Historians and witnesses of Japan's surprise air attack on Pearl Harbor on Dec 7, 1941 are using the net to preserve their memories of the day that drew the U.S. into World War II. The Pearl Harbor Memorial Fund unveiled its Pearl Harbor Survivor Project Web Site that includes photos, written stories and video clips of the raid. It aims to find living witnesses of the air and sea attack. Contributor Ansil Saunders was in the Navy when warships, aircraft carriers and airstrips on and around Pearl Harbor came under siege. He also helped recover bodies from sunken battleships like the USS Oklahoma and the USS Arizona.
Admiral Kimmel was made a scapegoat for Pearl Harbor (Article no longer available from the original source)
Mr. Kimmel spoke about his mission to get the US to admit that his late grandfather Admiral Husband E. Kimmel was unjustly made a scapegoat for the unpreparedness of the US Pacific Fleet when the Japanese attacked Pearl Harbor. Admiral Kimmel was a 4-star Admiral at the time. He has a compelling case, which has been backed up by an increasing body of secret documents declassified in the US and the Soviet Union that supports his belief that his two men were the "fall guys" for the Pearl Harbor attack. Vital information was withheld about the increasing likelihood that the Japanese were planning a surprise attack.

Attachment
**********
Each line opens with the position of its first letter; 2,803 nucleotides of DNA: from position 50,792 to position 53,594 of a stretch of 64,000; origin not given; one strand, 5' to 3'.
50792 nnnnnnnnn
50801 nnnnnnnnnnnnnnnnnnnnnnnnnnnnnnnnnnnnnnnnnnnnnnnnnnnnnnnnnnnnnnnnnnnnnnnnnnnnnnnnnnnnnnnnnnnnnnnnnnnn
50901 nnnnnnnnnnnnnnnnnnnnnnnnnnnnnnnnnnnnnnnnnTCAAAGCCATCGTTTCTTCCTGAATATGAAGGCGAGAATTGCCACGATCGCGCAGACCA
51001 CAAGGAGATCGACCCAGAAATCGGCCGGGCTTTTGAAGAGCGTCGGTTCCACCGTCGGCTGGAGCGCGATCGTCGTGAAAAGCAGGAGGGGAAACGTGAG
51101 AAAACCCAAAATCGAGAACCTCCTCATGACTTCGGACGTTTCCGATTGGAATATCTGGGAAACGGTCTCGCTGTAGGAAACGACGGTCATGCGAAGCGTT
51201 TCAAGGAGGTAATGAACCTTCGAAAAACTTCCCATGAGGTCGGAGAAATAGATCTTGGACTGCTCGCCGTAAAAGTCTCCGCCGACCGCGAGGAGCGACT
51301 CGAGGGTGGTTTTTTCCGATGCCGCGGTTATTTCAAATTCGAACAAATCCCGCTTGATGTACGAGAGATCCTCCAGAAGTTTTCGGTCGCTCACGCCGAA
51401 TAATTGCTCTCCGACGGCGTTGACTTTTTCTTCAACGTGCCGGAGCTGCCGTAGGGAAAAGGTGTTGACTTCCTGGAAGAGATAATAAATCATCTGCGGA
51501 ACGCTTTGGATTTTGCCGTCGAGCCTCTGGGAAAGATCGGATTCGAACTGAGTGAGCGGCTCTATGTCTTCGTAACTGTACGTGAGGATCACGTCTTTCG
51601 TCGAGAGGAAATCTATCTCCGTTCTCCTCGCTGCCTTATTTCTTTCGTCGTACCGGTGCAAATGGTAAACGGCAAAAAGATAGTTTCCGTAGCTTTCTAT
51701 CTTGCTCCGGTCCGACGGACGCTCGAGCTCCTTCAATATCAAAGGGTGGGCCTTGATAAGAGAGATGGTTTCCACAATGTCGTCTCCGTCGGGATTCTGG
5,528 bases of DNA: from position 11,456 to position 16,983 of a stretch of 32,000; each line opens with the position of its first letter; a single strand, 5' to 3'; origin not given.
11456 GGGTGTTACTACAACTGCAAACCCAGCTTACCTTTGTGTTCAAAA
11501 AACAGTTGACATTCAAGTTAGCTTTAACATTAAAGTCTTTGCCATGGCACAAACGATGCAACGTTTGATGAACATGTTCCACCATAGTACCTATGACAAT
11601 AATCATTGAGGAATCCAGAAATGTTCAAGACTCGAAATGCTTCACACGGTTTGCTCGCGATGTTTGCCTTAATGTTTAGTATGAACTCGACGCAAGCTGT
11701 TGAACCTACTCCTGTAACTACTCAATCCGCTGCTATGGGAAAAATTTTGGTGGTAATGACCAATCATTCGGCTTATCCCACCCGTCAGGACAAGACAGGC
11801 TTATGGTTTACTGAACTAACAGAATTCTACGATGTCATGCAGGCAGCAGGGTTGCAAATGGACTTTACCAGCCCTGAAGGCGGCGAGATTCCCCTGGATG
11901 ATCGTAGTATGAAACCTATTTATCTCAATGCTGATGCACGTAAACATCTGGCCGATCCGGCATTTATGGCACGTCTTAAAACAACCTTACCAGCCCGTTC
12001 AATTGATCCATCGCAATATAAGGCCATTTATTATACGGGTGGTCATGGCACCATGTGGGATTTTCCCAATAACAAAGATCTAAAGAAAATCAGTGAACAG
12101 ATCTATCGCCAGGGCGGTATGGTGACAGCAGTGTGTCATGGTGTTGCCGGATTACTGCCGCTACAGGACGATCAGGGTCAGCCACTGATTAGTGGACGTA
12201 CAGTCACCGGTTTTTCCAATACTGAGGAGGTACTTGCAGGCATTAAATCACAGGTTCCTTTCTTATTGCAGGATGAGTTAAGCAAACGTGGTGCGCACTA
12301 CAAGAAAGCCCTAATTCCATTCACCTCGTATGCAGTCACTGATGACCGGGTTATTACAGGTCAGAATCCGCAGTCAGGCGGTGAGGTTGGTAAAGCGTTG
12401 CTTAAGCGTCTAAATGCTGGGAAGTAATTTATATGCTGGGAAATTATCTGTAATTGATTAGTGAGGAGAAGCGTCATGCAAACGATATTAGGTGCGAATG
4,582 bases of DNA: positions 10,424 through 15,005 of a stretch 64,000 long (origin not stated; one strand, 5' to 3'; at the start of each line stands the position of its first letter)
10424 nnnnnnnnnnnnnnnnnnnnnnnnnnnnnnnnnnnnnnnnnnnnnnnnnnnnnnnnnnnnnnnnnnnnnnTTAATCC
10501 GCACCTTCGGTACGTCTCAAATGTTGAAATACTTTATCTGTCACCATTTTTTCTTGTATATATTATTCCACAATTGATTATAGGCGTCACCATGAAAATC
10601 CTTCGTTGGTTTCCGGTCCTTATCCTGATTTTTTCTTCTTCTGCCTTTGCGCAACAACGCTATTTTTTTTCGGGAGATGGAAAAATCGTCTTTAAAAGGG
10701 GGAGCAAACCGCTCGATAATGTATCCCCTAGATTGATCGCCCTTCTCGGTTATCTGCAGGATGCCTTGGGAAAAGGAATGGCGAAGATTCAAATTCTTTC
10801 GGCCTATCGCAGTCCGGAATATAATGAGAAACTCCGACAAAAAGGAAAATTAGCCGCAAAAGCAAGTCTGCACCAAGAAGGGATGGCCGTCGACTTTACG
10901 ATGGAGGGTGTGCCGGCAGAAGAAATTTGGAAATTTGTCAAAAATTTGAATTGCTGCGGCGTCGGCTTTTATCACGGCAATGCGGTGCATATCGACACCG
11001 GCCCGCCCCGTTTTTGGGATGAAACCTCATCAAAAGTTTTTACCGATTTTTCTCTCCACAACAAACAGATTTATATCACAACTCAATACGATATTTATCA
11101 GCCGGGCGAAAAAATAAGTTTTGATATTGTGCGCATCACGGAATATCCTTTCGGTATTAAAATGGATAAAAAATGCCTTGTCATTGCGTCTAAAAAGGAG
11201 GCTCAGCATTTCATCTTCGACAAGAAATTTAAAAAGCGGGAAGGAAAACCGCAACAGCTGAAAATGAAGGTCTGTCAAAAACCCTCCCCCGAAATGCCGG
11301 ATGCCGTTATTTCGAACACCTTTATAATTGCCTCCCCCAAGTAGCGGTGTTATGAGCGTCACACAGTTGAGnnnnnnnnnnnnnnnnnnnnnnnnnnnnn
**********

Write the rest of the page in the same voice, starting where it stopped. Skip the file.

Isolationists until the bombing of Pearl Harbor